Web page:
You’ve probably forgotten how weird these 10 tech terms sound

Posted by Francis Thach on Jan 29, 2016 12:00:00 PM

10 tech termsWorking in the marketing department at Intronis, I feel like I come across a new tech term every day. And some of them are just odd. Do you ever wonder about words like “cookies,” “bits,” and “bytes” and where they got their weird names? I certainly have. So I decided to find out.

Here are some 10 tech terms worth chuckling at:


It’s a delicious little pastry, right? But, in relation to technology it’s a packet of data sent back and forth between a server and a browser in order to track the user. The name cookie derives from the term “magic cookie” from the Unix operating system. They were tokens that were attached to a user or program.

Let’s just say, we know who stole the cookies from the cookie jar. They left a trail of crumbs.


A little thing with a tail coming out of it, the computer mouse was invented by a man named Douglas Engelbart and was patented on November 17, 1970. At the time it was referred to as X-Y Position Indicator for a Display System. Thankfully, Douglas’ invention reminded him of the rodent, so he renamed it. Can you imagine calling the mouse by its original name? Yikes.


We detest these junk messages. One popular theory is that junk email was termed spam after, well, Spam. You know, the canned meat product made from ham that nobody ever asks for or ever wants. Unless you’re in Hawaii where Spam is actually really popular. Who knew?

Another popular theory is the name really comes from this skit by Monty Python. Which theory do you like better?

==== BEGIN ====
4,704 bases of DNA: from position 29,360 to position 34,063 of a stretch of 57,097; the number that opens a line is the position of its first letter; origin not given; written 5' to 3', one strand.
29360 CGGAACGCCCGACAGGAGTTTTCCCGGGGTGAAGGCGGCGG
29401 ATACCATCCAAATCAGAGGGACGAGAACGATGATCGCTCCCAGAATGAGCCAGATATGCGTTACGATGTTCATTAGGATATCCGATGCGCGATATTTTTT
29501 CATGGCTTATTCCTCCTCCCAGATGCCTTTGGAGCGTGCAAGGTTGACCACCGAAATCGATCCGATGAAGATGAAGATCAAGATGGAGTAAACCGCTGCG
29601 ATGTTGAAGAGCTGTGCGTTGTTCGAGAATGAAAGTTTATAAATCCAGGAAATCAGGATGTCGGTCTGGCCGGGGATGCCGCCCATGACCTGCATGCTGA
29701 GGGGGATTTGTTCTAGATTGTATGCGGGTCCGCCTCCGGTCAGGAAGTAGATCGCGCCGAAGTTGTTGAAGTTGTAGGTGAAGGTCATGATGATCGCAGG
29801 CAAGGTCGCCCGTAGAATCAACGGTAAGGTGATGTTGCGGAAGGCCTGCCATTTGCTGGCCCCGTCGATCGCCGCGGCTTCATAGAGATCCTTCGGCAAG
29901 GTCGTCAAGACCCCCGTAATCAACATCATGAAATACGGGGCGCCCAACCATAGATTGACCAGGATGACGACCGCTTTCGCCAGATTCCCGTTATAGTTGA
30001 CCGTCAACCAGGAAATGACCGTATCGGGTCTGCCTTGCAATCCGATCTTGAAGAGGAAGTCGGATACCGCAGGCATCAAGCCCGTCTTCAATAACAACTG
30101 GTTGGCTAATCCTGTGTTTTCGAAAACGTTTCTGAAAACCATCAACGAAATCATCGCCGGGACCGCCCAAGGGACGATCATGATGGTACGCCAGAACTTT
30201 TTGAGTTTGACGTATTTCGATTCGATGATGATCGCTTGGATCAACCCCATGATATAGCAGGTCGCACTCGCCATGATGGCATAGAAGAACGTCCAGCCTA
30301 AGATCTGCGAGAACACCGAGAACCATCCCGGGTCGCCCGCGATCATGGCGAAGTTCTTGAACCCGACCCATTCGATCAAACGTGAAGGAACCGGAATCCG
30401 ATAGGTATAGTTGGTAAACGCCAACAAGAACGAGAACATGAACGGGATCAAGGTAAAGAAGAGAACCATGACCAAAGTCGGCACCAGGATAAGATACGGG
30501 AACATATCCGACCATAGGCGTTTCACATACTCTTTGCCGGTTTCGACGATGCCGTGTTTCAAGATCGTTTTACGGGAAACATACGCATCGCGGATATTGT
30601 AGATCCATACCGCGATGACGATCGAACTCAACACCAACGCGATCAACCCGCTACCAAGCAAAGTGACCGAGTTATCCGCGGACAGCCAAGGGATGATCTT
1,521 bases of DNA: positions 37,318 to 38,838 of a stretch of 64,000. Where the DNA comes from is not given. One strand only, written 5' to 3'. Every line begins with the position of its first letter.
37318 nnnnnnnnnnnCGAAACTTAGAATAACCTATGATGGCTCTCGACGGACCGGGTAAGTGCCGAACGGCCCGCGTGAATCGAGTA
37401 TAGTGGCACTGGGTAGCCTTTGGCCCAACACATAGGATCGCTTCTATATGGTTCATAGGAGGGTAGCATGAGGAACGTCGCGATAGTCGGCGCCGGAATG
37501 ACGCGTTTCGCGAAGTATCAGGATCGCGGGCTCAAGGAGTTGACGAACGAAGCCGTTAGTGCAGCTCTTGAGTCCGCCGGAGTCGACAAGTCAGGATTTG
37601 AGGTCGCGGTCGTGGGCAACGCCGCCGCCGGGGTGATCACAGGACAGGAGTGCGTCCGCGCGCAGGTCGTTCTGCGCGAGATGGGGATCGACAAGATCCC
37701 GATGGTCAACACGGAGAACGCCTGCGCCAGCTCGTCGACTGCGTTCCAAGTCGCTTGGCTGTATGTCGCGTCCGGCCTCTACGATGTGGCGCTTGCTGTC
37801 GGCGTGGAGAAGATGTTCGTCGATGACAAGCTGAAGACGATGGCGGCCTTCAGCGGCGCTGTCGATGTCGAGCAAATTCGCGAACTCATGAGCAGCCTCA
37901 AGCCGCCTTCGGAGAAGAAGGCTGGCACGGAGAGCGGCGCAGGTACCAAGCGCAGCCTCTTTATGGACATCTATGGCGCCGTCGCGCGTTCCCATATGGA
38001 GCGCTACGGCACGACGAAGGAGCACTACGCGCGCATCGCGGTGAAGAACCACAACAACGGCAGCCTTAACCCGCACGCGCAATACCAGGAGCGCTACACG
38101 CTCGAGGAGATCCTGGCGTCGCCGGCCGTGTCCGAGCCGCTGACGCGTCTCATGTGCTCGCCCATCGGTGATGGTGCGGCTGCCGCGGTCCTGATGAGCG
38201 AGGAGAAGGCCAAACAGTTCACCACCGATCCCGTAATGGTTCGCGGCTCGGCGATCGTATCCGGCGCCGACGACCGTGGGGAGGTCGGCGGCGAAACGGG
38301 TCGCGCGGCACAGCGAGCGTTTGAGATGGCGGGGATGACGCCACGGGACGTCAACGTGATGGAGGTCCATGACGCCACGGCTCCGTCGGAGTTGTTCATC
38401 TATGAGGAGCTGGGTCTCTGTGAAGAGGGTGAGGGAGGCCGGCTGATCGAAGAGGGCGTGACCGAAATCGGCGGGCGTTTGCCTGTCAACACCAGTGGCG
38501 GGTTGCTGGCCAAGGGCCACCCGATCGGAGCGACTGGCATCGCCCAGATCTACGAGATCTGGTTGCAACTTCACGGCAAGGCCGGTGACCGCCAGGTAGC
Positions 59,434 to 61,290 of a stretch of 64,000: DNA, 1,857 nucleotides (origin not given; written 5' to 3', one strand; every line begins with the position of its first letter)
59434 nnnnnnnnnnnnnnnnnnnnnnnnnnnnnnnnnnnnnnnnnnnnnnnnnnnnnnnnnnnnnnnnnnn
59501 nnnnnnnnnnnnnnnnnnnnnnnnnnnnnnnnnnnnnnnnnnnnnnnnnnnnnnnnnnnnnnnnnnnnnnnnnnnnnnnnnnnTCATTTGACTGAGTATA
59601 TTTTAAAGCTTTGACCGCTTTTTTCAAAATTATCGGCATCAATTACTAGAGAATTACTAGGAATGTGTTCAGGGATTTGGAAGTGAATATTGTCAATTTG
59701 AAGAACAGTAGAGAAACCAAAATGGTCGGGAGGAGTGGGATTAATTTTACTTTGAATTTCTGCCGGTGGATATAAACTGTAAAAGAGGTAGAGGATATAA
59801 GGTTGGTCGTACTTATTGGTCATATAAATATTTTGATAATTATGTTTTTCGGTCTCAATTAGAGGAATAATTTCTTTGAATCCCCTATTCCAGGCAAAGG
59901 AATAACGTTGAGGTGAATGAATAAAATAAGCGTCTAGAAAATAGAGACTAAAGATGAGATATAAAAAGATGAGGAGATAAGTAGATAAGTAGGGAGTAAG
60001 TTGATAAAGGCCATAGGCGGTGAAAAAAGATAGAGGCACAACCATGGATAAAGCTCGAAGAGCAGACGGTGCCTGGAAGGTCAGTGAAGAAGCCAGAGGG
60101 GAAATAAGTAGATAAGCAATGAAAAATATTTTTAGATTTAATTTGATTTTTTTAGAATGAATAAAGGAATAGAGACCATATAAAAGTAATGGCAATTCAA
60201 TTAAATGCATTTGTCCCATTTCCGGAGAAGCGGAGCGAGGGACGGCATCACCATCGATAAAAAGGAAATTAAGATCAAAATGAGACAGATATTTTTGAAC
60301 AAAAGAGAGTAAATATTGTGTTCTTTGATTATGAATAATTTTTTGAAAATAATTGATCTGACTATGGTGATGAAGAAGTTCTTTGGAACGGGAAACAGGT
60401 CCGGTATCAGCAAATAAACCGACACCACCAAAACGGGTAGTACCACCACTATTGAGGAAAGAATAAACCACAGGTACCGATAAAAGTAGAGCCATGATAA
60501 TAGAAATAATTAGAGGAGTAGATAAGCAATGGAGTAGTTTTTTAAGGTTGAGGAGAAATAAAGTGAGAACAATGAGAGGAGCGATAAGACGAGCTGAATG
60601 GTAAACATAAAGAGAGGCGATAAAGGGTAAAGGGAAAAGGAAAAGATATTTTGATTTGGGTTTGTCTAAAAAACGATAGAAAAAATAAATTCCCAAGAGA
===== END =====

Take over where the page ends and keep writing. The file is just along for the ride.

Bit, nibble, and byte

We all know bits and bytes, but what about nibble? I just learned that nibble is related to bit and byte. Bit is short for binary digit and is the smallest unit of data within a computer. The value of a bit can only be 0 or 1. Eight bits is a byte, and half a byte is a nibble. Nibble is less common because many microprocessors use 8 bits or higher, so there aren’t many devices that use nibbles.


Do you know the 411 on 404? I sure didn’t. I always wondered why the numbers 404 were used for errors on websites. Working on lead generation projects, I’ve reached that code many times. It’s the HTTP response code for “File Not Found.” This isn’t that funny on its own, but these funny 404 error pages are hilarious.


Malware is short for “malicious software.” It also just sounds plain evil. However, the first form of malware wasn’t as evil. Called the Creeper Virus, it was created back in 1971 as an experiment, and dared users to capture it. It sounds like trouble, but it didn’t cause any damage. Then, Reaper was created in order to capture the Creeper Virus and became one of the first anti-virus programs. Modern malware can be much more damaging and hard to recover from.

GUI (pronounced gooey)

Don’t worry you won’t need to wash your hands for this. This is the term for the Graphical User Interface that you see on a computer. Before the Graphical User Interface that we’re all used to, computers used to require commands that were typed in to do a function. (Remember those old DOS commands?) But did you know there is no one inventor of the GUI? It’s been continually improved by different innovators who added to their predecessors’ work.


GIF stands for Graphical Interchange Format and was created because its compressed format that was ideal for the slow internet back in 1987. This term always stirs a debate about proper pronunciation, though. Here at Intronis we’ve a few arguments about how to pronounce GIF. Do you pronounce GIF with a J-sound (like the peanut butter) or a G-sound? Well, if you do pronounce it with G-sound, I’m sorry to break it to you, but that’s incorrect. According to the inventor himself, Steve Wilhite, it’s pronounced with a J-sound.

What are some terms you think are funny? Leave a comment and let us know!  Intronis blog

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